Guest Post: How Hyperinflation Will Happen

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Mon, 08/23/2010 - 12:01 | 537645 kengland
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The inflation will come when debts are forgiven in mass. Until then...deflation bitches

Mon, 08/23/2010 - 12:03 | 537653 Azannoth
Azannoth's picture

REPENT!                                                (the debt)

Mon, 08/23/2010 - 17:03 | 537886 dlmaniac
dlmaniac's picture

As far as Japan goes, I think they only managed to delay the inevitable mass inflation as their savings have been drained by years of irresponsible fiscal policies. With little savings to back up that huge government debt, they are now in for either default or print as well.

 

As for hyperinflation in US, it will happen but not for very long as they'd quickly switch back to gold standard to end the madness as by then even the dumbest politicians would scream for gold standard to cover their behind.

Mon, 08/23/2010 - 22:53 | 539313 hedgeless_horseman
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Thank you.  I appreciate both of your insights, and have learned from each of them.

Mon, 08/23/2010 - 23:10 | 539322 tictawk
tictawk's picture

Massive Deflation will happen BEFORE Hyperinflation because the Fed CANNOT purchase all the debt out there.  The author is making the ASSumption that the Fed is in control of everything financial.   Events of the last couple of years just prove otherwise and Remember the ratio of "debt" to "cash in circulation" is 50:1.   I believe that nobody is bigger than the market and ultimately the market wins.  Politics inflate and Markets deflate.  The DEBT bubble has more latent deflationary power than all the Fed's ability to print.  The Fed is a pimple on the ass of a $100+ trillion dollar debt bubble and Bernanke is the prick that will burst it. A dash for the exits from any large bond holder will be enough to raise interest rates at the long end (remember the Fed does not control the long end, it can only influence it over the short term) making the debt burden untenable.  The spread between the long and short end will widen incredibly to a point where borrowing will cease and Cash will be king.  After a period where a significant amout of existing debt has been reconciled via default, restructuring or paydown, it might be politically expedient to inflate the rest but I doubt it.  I think once borrowing and lending cease, the Fed will be forced to make the dollar a hard currency in order to attract capital to our shores. 

Mon, 08/23/2010 - 23:36 | 539365 Spitzer
Spitzer's picture

hahaha, just when we though we might have made some progress with these deflationists along comes this tool.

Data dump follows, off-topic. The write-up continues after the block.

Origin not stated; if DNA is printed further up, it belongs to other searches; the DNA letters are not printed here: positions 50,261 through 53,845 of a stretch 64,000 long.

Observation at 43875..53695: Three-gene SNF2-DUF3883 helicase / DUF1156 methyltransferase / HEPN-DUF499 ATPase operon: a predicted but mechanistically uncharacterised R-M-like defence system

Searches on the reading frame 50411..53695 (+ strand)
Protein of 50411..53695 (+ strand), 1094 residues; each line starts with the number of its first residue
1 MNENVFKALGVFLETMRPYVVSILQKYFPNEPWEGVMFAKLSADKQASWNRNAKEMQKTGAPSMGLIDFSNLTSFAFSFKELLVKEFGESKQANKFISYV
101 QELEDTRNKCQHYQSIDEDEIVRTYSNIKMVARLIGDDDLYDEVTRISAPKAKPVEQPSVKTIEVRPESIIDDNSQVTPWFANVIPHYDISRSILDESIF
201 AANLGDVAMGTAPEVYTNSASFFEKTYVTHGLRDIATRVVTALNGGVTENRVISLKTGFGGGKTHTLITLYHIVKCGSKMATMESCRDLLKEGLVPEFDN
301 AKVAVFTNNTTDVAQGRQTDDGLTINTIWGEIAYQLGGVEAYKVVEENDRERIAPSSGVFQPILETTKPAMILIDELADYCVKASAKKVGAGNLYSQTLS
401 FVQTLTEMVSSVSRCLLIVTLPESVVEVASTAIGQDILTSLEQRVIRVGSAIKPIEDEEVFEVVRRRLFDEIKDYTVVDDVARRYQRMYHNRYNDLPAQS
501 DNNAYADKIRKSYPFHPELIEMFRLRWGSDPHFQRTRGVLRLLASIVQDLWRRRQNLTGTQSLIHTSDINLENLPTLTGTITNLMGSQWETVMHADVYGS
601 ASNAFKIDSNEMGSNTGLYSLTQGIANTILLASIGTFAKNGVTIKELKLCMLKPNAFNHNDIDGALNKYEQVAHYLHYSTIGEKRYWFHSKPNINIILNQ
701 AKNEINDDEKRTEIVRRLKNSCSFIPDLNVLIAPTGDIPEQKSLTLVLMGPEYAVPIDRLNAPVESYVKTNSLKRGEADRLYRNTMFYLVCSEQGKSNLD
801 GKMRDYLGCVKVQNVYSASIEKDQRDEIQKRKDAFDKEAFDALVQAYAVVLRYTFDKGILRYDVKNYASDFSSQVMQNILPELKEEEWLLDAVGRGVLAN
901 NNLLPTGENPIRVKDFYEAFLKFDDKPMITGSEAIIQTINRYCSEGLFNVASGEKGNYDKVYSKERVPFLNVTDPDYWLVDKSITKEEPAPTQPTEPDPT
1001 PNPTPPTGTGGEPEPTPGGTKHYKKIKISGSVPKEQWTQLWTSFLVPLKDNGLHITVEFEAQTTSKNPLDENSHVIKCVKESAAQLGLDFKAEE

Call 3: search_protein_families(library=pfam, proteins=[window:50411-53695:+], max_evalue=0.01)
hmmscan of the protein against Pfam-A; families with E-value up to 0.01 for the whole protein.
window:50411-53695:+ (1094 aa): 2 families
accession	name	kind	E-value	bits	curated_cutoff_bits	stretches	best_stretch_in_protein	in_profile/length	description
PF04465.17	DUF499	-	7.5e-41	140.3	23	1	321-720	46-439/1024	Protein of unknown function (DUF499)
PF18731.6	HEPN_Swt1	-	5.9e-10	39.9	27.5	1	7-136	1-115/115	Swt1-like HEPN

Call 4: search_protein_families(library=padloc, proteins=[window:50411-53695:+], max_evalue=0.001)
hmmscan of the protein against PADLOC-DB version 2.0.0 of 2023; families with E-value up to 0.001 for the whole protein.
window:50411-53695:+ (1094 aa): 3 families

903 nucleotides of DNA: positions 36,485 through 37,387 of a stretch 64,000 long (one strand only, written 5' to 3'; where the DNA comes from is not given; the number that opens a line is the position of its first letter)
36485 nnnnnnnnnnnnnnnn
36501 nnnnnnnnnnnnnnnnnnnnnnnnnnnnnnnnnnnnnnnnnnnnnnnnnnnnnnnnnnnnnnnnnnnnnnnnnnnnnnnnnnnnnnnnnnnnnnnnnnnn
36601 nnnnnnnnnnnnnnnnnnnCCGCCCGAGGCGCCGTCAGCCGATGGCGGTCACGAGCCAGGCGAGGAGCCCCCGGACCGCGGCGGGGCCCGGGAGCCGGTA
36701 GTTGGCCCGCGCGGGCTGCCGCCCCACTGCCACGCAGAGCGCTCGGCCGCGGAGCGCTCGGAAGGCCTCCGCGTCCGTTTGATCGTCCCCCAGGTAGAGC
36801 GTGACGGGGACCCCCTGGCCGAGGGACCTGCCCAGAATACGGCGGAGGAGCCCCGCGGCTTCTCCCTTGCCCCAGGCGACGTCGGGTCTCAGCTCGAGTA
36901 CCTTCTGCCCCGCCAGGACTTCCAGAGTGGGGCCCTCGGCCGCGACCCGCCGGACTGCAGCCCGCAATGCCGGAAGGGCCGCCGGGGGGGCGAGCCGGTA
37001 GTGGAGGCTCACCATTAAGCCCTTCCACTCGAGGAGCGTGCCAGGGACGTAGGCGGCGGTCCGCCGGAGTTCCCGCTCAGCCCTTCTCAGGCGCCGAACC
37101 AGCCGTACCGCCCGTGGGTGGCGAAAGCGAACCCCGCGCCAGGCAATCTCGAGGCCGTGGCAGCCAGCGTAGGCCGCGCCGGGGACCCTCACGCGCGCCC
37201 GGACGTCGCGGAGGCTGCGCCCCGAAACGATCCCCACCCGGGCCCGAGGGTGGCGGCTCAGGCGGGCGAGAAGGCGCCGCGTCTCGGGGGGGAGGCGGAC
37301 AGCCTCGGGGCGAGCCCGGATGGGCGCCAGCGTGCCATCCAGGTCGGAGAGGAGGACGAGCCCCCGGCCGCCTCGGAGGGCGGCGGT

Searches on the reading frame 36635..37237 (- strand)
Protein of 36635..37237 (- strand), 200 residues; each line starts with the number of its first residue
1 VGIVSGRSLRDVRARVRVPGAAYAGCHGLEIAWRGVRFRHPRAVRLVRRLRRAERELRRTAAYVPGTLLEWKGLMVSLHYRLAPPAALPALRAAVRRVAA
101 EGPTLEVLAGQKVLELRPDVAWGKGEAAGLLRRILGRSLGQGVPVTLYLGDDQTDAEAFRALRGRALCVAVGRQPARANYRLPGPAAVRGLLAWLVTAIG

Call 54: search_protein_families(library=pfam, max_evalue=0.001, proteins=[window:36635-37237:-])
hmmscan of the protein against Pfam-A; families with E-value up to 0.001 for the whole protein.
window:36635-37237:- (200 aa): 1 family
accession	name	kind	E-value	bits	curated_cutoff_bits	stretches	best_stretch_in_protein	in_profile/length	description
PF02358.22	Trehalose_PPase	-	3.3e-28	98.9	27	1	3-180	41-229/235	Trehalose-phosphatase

If the economy contracts as much as you say it will, there will be no tax revenue to service the debt. The dollar is backed by this debt. The dollar will sell off as fast as the bond bubble bursts.

Tue, 08/24/2010 - 00:14 | 539393 tictawk
tictawk's picture

The dollar is NOT backed by anything (it is fiat) but is a debt instrument.  It is a Debt based fiat currency.  There aren't enough dollars to satisfy the outstanding debt.  What is it that you don't understand about debt:cash ratio of 50:1?  Debt/credit is not the same as cash.

Tue, 08/24/2010 - 00:30 | 539410 Spitzer
Spitzer's picture

The dollar is backed by the full faith and CREDIT of the US government.

^I didn't make that up.

Why did the Euro inflate when it was on the cusp of debt destruction then ?

Why didn't the Euro gain in value(DEFLATION) when Greece was unable to service its debt ?

Tue, 08/24/2010 - 08:44 | 539774 ATG
ATG's picture

The dollar and the euro have two quite different central bank objectives and backings.

The primary objective of the ECB is to maintain price stability across the EEC, not in each member state.

http://en.wikipedia.org/wiki/European_Central_Bank

The Fed has multiple and sometimes conflicting objectives, including maximum employment, moderate interest rates, stable prices, averting financial panics and strengthening the US Economy:

http://en.wikipedia.org/wiki/Federal_Reserve_System

Meanwhile, the EC has far more gold than the USA and any other regional bloc in the world...

http://www.gata.org/node/104

Tue, 08/24/2010 - 00:20 | 539401 kengland
kengland's picture

What other liquid assets are there to buy? The world is drowning in dollars. CB's need the liquidity for a myriad of reasons. The debts of the world are net denominated in dollars. How are they going to pay those debts back? Yen?  Revenues or no revenues, they will covet the dollars until they can't.

Tue, 08/24/2010 - 01:09 | 539448 tictawk
tictawk's picture

@kengland

"the world is drowning in dollars"

No the world is drowning in dollar denominated debt, i.e. dollar denominated IOUs that need to be satisfied with dollars /cash.   Debt / cash in circulation ratio = 50:1

Mon, 08/23/2010 - 13:43 | 537924 ATG
ATG's picture